J1144 & Fastest Growing Black Hole

Ethan Wong

June 17, 2022

Ever since Astronomy has been studied and recorded, from centuries ago to our very society today, neither technology nor discoveries have allowed scientists to fully grasp and gain understanding of black holes. Recently, a new superblackhole was discovered in Australia by the SkyMapper Telescope, and it is believed to be the fastest-growing black hole ever recorded. The black hole is the mass of 3 billion Suns, and allegedly has the ability to suck in objects around the size of Earth. Although black holes are extremely hard to detect—with their ability to prevent light from escaping them—the small bits of matter that circulate the mysterious dark abyss allow them to become observable through telescopes. In addition to the newly-discovered black hole, scientists also located a new object: J114447.77-430859.3 (J1144), a highly luminous quasar located near the black hole (7000 times brighter than the milky way). Using the SkyMapper Telescope located in Coonabarabran, Australia, scientists were able to locate and identify an astronomical object with large amounts of luminosity, known as a quasar, which is believed to be powered by the newly-discovered black hole. Quasars are often mistaken for stars when looked upon from a person’s backyard. However, this bright light originates from the accretion disk of a black hole, as the powerful gravity sucking in the gas and matter creates heat, which therefore causes the light.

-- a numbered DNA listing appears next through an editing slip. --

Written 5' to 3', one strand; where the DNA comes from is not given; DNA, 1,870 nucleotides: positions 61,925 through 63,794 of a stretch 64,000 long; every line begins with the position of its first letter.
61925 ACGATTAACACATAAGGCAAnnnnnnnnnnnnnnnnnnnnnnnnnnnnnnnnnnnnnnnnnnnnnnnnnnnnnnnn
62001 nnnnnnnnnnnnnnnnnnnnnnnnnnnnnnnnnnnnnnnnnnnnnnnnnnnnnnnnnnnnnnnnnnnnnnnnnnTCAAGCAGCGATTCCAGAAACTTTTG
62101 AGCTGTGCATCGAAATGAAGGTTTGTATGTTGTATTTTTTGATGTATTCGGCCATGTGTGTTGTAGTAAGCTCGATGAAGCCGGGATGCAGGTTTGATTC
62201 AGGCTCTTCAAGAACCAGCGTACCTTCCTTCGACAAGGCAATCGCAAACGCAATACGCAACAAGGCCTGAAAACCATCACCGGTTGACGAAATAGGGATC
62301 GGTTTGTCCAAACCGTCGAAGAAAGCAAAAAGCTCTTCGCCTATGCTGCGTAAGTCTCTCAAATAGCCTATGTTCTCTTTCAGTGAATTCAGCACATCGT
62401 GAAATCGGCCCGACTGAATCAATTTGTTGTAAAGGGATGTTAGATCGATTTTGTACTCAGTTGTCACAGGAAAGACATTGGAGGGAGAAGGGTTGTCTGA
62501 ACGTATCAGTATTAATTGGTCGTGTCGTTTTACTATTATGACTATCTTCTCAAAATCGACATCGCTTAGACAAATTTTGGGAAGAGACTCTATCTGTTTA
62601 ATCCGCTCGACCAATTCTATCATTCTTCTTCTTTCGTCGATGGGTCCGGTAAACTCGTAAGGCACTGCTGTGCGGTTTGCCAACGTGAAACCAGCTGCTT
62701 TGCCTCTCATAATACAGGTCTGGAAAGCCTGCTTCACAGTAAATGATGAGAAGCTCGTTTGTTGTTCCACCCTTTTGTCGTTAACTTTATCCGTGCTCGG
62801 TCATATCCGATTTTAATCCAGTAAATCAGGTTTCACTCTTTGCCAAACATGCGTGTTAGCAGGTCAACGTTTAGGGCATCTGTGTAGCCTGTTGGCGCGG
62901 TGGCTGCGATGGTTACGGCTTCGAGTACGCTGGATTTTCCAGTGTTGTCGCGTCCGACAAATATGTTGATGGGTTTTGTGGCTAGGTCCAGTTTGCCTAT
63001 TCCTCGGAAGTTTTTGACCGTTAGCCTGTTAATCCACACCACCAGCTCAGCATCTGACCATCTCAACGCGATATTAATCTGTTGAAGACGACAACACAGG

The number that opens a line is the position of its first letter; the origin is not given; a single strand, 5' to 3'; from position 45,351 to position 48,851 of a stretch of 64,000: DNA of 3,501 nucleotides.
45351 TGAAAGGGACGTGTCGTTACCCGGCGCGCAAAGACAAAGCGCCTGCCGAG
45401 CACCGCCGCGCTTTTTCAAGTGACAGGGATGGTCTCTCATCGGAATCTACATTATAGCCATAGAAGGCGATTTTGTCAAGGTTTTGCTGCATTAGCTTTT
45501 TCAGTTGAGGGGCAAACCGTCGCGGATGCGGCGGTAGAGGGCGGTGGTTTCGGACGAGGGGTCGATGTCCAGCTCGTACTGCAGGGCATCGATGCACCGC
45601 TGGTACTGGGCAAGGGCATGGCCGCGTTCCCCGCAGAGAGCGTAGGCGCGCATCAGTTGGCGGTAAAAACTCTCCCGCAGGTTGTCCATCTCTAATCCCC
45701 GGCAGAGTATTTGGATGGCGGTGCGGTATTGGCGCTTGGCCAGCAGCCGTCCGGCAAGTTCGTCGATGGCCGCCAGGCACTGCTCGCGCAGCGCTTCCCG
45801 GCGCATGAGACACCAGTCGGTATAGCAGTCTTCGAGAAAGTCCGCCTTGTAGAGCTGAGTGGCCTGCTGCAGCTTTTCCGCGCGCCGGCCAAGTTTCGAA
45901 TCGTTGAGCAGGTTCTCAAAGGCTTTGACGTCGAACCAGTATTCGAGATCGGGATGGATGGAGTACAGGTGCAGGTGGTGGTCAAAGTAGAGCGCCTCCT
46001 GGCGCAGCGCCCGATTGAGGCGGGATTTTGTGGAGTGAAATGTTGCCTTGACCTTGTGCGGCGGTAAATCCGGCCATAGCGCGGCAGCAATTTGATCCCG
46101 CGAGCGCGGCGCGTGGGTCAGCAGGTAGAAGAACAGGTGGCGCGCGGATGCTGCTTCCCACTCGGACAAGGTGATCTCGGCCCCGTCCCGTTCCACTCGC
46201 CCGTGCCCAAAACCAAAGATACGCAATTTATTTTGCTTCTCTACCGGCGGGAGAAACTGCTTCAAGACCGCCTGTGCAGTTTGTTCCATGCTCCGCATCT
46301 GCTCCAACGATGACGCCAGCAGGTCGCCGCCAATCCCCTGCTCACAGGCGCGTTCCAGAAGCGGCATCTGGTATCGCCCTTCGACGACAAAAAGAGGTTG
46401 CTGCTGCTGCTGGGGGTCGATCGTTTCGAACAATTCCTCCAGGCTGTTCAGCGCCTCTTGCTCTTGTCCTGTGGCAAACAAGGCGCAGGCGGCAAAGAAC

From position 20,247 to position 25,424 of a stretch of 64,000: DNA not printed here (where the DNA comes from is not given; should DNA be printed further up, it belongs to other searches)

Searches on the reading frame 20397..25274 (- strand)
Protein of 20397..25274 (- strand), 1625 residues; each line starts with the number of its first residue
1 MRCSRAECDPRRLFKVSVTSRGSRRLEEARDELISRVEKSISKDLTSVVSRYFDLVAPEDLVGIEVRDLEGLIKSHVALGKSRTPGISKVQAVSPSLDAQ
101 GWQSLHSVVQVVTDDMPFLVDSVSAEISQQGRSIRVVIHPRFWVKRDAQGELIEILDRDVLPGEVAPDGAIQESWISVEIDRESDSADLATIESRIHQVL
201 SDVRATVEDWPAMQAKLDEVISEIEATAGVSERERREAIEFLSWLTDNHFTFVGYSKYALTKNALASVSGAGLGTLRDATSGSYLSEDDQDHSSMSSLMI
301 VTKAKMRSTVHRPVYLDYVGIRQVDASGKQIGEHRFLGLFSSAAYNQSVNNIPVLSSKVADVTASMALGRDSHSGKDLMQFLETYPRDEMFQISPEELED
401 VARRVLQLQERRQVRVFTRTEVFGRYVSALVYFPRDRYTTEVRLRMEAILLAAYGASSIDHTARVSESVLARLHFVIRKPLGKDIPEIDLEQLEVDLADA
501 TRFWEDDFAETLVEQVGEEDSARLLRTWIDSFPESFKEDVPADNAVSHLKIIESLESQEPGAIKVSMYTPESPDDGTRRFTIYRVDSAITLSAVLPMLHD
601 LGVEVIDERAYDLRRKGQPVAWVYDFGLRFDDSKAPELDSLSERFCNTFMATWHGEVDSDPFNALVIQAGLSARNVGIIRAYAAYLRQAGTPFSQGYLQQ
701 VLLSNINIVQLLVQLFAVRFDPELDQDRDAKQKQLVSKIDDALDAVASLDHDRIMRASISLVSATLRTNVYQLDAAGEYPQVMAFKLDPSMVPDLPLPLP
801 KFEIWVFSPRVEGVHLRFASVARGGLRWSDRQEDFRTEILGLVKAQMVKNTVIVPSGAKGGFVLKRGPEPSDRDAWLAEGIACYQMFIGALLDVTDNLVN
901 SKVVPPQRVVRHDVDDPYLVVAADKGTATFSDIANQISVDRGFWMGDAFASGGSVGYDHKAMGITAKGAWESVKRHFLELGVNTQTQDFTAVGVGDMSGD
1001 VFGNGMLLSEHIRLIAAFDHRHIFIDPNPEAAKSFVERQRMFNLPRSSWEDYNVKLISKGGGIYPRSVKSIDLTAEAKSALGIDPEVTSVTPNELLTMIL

The telescope known for finding and advancing these peculiar objects is the SkyMapper Telescope in central NSW. The telescope has a height of around 11.5 meters, a diameter of 6.25 meters, and helps to provide data about new objects, and their temperatures/masses.The goal of this telescope was to discover and pinpoint billions of different stars that are faint or unseeable to the human eye. The telescope would then create a “map” of the entire sky with detailed scientific information about the millions of stars/galaxies that the telescope found. Ultimately, the telescope will help further advancements in astronomy and allow astronomers to locate areas with dark matter, as well as create a better understanding of our universe. 

The quasar was captured while a team of astronomers had originally been seeking out pairs of binary stars; the feat was discovered by Adrian Lucy, who studied at Columbia University with a Ph.D. According to the lead researcher, Dr. Christopher Onken states that J1144, the bright quasar, might have become so luminous due to the collision of two galaxies, which would’ve funneled all the gas toward the black hole. Although the explanation is not clear, the findings raise a number of questions, such as why it was not discovered earlier, as it is one of the largest and brightest recorded to this date. One of the reasons Dr. Onken theorized that the delayed discovery of J1144 was because astronomers in the past might have avoided gazing up near the milky way, as the abundance of stars would create difficulty in finding anything beyond it. Dr. Onken also commented on the bizarre timing of the quasar, stating “The light that we’re seeing from this growing black hole has been traveling to us for about 7 billion years,”; in comparison the big bang theory which collectively started the universe occurred around 13.5 billion years ago.

The continuous quest to answer the top questions surrounding black holes will likely remain a mystery for many years to come. Since the first signs of black holes in 1964, when NASA investigated a detection of x-rays from a star that was encompassed by dark empty-space, the examination and study of black holes started to become popular. Despite the fact that scientists can barely comprehend the mechanics and physics behind black holes, this new discovery will slowly pave the way toward an answer.